John Trainor said he's had some trouble with the police in the past, but that didn't stop the Grade 12 St. Charles College student from hitting the links with a few Greater Sudbury officers earlier this week.
In fact, he said it was "pretty cool."
The Greater Sudbury Police Service (GSPS) partnered with the Canadian Youth Golf Alliance (CYGA) for the CYGA Day on May 16 at the Timberwolf Golf Course. The purpose of the event was to introduce the youth of the CYGA to the golf industry and to the game of golf. Participants were educated on golf course conduct, the game itself and received fundamental instruction on the course, including playing a few holes. Youth also interacted with members of the GSPS, giving them an opportunity to speak to police officers and learn about policing in a positive environment.
"I've always had a problem with the police, I had a bad experience with them," he said. "It's a lot better being on this side of the field."
Trainor said the fact that the police were out in golf shirts, rather than uniforms, made it a more friendly environment.
"They're a little more intimidating in the uniforms," he said.
Insp. Bob Keetch, with the GSPS, said the event was a great opportunity to work closer with the youth.
"I think it's an ideal opportunity ... to break down the stereotypical barriers that exist between youth and police and let them realize that there's more to us than just the typical uniform," he said. "We're people in the community and we like to become engaged.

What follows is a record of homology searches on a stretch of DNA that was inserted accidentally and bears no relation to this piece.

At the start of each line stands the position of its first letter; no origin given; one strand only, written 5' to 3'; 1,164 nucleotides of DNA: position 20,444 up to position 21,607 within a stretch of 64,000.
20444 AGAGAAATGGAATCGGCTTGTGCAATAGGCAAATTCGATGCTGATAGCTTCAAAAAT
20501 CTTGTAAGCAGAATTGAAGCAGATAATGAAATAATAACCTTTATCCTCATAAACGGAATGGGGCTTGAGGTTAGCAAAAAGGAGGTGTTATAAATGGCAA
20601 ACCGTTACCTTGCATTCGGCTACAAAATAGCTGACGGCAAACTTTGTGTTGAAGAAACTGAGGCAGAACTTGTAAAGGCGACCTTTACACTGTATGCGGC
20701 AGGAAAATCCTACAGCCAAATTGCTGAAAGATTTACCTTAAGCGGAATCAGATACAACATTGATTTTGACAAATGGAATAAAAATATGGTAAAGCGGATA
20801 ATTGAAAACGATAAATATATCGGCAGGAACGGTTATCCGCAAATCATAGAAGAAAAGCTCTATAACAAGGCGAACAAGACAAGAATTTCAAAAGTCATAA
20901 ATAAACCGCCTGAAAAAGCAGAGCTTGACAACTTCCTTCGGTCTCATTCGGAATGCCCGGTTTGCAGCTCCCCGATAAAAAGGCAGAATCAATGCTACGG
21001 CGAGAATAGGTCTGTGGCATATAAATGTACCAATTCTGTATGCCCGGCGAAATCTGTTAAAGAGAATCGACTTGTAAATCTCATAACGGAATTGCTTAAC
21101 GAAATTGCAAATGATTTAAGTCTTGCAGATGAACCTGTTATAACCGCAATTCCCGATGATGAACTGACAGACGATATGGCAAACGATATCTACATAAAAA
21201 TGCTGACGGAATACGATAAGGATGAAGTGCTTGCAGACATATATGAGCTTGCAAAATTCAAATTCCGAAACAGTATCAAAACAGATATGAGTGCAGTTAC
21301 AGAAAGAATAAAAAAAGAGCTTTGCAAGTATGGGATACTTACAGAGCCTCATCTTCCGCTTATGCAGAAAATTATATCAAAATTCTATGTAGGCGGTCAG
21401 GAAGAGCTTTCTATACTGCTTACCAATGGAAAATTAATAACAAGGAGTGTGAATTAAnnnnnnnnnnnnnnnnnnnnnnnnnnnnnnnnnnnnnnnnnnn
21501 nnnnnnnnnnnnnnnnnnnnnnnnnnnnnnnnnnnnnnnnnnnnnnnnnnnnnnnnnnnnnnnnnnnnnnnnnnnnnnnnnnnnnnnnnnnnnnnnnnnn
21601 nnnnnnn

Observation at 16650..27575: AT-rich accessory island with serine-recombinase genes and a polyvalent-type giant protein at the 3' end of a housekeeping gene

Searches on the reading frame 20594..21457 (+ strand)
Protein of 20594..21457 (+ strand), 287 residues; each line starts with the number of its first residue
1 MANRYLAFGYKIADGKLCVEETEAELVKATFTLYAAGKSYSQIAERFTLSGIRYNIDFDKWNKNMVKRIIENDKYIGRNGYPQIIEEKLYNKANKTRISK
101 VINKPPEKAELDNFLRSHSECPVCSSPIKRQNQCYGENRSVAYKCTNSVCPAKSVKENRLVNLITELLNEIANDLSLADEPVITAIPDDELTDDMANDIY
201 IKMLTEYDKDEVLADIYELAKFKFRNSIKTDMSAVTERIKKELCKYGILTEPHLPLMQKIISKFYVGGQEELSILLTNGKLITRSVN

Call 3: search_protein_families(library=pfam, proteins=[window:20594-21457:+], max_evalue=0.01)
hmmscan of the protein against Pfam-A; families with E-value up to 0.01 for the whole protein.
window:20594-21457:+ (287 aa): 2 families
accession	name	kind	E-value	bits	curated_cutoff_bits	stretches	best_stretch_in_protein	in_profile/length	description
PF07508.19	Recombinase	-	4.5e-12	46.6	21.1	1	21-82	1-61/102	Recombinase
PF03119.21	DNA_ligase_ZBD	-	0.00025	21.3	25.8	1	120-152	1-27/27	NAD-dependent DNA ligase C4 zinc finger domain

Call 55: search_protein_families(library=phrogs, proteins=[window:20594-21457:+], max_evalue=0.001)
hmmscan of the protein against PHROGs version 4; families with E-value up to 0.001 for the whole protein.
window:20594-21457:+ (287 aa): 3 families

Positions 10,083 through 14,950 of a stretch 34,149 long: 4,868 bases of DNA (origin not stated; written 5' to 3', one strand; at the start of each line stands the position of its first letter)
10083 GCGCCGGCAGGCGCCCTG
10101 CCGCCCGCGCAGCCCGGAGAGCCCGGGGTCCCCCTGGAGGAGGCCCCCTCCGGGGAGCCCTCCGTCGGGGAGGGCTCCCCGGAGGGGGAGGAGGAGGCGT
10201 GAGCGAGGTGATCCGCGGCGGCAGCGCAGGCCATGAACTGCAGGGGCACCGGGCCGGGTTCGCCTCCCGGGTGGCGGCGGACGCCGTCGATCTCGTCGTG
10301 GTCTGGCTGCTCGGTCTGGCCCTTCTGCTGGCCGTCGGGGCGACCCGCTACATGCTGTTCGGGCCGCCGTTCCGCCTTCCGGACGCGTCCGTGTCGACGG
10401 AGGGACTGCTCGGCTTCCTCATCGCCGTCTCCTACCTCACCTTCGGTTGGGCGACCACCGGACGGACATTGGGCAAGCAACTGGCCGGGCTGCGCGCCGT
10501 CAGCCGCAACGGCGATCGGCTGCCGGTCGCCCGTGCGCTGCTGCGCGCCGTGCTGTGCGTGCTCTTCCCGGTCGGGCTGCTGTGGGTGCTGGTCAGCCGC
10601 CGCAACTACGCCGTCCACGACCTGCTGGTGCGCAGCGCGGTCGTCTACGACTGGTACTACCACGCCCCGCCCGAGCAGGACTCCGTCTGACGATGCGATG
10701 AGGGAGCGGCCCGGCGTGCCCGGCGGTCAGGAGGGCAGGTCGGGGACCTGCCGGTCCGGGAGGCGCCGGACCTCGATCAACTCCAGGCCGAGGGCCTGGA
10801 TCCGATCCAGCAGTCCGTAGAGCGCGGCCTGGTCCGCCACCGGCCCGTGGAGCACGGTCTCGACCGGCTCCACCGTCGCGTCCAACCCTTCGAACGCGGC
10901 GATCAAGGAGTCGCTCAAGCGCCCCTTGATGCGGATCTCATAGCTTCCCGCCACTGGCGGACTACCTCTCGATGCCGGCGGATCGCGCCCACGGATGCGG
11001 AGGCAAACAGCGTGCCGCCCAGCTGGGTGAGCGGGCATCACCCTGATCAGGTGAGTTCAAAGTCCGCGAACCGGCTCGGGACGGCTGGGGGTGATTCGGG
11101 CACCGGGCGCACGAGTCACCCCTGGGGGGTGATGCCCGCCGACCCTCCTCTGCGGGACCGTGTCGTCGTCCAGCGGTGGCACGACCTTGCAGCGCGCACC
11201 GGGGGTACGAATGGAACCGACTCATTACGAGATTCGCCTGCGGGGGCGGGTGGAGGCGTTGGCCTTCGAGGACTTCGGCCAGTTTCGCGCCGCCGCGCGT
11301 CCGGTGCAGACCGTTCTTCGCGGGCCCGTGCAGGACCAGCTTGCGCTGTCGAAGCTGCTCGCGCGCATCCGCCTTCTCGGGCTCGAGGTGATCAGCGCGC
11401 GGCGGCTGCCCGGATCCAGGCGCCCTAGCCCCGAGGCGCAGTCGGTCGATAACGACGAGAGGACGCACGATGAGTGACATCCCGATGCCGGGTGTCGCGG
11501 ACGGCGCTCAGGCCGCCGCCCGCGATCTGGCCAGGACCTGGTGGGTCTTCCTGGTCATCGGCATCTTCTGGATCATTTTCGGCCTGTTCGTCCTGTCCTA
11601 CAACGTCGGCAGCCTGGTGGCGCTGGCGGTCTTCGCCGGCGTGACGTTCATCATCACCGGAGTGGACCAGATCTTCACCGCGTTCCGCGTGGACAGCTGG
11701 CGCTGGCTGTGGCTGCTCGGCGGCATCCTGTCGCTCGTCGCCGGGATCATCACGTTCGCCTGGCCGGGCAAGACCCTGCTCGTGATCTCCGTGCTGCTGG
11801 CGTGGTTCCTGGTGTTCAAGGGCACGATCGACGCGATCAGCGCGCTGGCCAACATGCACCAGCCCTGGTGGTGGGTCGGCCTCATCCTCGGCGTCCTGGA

"We'll go out on the course with them and it will be more one-on-one interaction and that's something that is really valuable for us - to get engaged with the youth."
Chris Polisch, the alternative learning program leader at St. Charles College, said taking the students to the golf course was just one more way to try to "hook them into coming to school."
"We deal with the students who, for one reason or another, are having difficulties in the regular classroom," he said. "We offer them alternative experiences ... something that might lead to a job down the road or help them pick up some skills that they might be able to use in the future."
As for the partnership with the police, Polisch said it was important to maintain that connection, "so the students learn to respect them, to find out what their role is and how the police actually care about their future."
For more information on the CYGA, visit canadianyouthgolfalliance.com.
Posted by Laurel Myers